Earlier John Olohan’s John Redmond argued that in his view Pearse’s act of treason was not against the Realm but actually against Home Rule which had already been achieved and had been put on hold until the First World War was won.

The first episode ended with Pearse sacking Greene, arguing his counsel, as a moderate nationalist, regarded his client as a fanatic.

“You tolerate the scandal because you agree with it,” he berated Greene.

“You think I am a radical. You are a man of their laws, their rules.”

Over the next two nights, ‘Trail of the Century’ will examine the case for the defence and then a celebrity jury will debate the case.

As dramatic experiments go, ‘Trial of the Century’ is certainly interesting – even if it comes across, at times, a bit stiff and too theatrical.

In some ways it resembles an Irish costume drama version of the 1970s ITV daytime drama series ‘Crown Court’.

Unfortunately Travers’ script races through the evidence at such a pace, you wish Sweeney and his cast had more time and budget to develop some of the testimonies and forensically examine them.

In the rush to get through a lot of witnesses, some of the performances never really get going – both Bennett and Conway as the rival barristers really don’t get much of a chance to shine.

Ruairdhri Conroy’s brief appearance as Private Bailey, in particular, leaves you wishing there was more time to fully explore the allegations made by his discredited soldier.

As for Tom Vaughan Lawlor, he certainly captures the look of Pearse and also his fierce dedication to the cause.

Thankfully, he is able to cast off the shadow of Nidge.

However the real test will come in the second episode as his character takes on the role of defending himself in court.

After it’s opening act, the jury’s still out on ‘Trial of the Century’ but for all its flaws and limitations, Episode One has done just about enough to justify that you keep watching.

(Dan McGinn is the resident film critic on Belfast 89FM’s ‘Saturday Bites’ programme and has a film and TV blog, They’ll Love It In Pomona – http://loveitinpomona.blogspot.co.uk/?m=1)

  • chrisjones2

    “a celebrity jury will debate the case”

    …..and against the backdrop of 100 years of propaganda and the month long genuflection of the state to a terrorist rebellion who will dare say “guilty”

  • the rich get richer

    By action and deed most of the Southern establishment would find them guilty much as the Southern establishment in 1916 called for the executions of the leaders of 1916.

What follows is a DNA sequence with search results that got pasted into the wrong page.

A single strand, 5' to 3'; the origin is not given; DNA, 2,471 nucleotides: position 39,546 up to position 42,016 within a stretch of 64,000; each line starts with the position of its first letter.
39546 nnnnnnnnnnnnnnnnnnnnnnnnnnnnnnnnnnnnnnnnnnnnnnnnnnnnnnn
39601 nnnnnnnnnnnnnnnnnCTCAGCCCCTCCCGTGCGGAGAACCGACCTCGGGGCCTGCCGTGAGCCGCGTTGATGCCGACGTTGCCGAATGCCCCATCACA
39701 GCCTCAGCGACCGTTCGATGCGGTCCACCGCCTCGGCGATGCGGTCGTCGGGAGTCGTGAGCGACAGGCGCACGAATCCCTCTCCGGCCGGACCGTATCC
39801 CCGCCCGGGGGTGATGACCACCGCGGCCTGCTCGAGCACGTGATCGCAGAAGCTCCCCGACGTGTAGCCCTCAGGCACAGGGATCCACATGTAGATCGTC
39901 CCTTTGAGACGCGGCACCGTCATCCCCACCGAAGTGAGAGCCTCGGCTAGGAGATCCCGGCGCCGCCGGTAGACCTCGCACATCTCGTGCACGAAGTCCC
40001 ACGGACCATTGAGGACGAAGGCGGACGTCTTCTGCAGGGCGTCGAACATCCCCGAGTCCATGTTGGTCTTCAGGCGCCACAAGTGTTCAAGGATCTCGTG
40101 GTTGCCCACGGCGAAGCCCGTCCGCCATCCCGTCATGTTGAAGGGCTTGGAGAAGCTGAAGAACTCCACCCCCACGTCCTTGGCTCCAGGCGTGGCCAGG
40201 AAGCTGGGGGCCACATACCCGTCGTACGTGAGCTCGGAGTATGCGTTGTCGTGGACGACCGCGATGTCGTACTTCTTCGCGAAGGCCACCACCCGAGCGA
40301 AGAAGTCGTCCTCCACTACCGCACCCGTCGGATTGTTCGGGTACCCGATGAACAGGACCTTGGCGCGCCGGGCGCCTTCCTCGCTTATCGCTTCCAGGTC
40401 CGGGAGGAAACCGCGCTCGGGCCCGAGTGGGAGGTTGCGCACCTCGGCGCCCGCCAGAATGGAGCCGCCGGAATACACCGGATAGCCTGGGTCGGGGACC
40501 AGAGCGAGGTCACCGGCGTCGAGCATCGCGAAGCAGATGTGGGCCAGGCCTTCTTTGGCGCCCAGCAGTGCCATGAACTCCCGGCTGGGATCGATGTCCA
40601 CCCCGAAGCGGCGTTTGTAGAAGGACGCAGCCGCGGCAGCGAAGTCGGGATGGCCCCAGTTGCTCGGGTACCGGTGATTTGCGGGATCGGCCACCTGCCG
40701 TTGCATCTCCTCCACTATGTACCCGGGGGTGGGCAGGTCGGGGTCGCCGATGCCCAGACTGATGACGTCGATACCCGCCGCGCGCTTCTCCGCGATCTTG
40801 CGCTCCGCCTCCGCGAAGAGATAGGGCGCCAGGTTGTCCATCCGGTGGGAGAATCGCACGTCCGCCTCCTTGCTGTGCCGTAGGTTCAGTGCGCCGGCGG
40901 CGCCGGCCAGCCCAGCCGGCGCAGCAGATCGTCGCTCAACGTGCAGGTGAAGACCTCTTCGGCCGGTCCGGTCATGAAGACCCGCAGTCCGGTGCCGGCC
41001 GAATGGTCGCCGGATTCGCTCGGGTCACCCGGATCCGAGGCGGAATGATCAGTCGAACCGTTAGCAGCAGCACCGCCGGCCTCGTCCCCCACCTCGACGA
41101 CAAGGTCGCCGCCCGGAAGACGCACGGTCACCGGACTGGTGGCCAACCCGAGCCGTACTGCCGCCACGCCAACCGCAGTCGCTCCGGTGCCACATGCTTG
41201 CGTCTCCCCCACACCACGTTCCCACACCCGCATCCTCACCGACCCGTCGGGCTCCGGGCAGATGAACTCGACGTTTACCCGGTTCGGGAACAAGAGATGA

The more things change the more they remain the same.

  • chrisjones2

    ….but they wouldnt do it publicly

  • terence patrick hewett

    L. P. Hartley famously stated in the opening sentence of his novel The Go-Between:

    “The past is a foreign country: they do things differently there.”

    It is difficult to judge even recent history with any objectivity especially for those with a contemporary axe to grind.

  • the rich get richer

    Yes, You are 100% correct .

    They would allow their Proxies in the Media to do so . It just goes to show the absolute hypocrisy of the Southern Establishment . What they actually believe and their Public Stance are direct opposites.

    What a Schizophrenic way to live ones life : Having a Public Stance and actually believing the direct opposite !

    It can be no Surprise that they are in practice “Dysfunctional”

    Can you imagine taking the Risk that the people of 1916 took for ;This Southern establishment :

  • Thomas Barber

    Just who were most of the Southern establishment in 1916 were there even any Irish among them ?

  • the rich get richer

    I suppose that would depend on your view of “Who is Irish” and whether that establishment considered themselves Irish/British or both.

    In any case I believe that there would be very little difference in their verdict on the 1916 people……….

  • Thomas Barber

    I very much doubt they were Irish or even considered themselves as Irish, else, like the majority of the Irish population they would not have supported executing the Easter rising leaders.

  • erasmus

    Chrisjones,
    Was the American War of Independence a ‘terrorist rebellion’?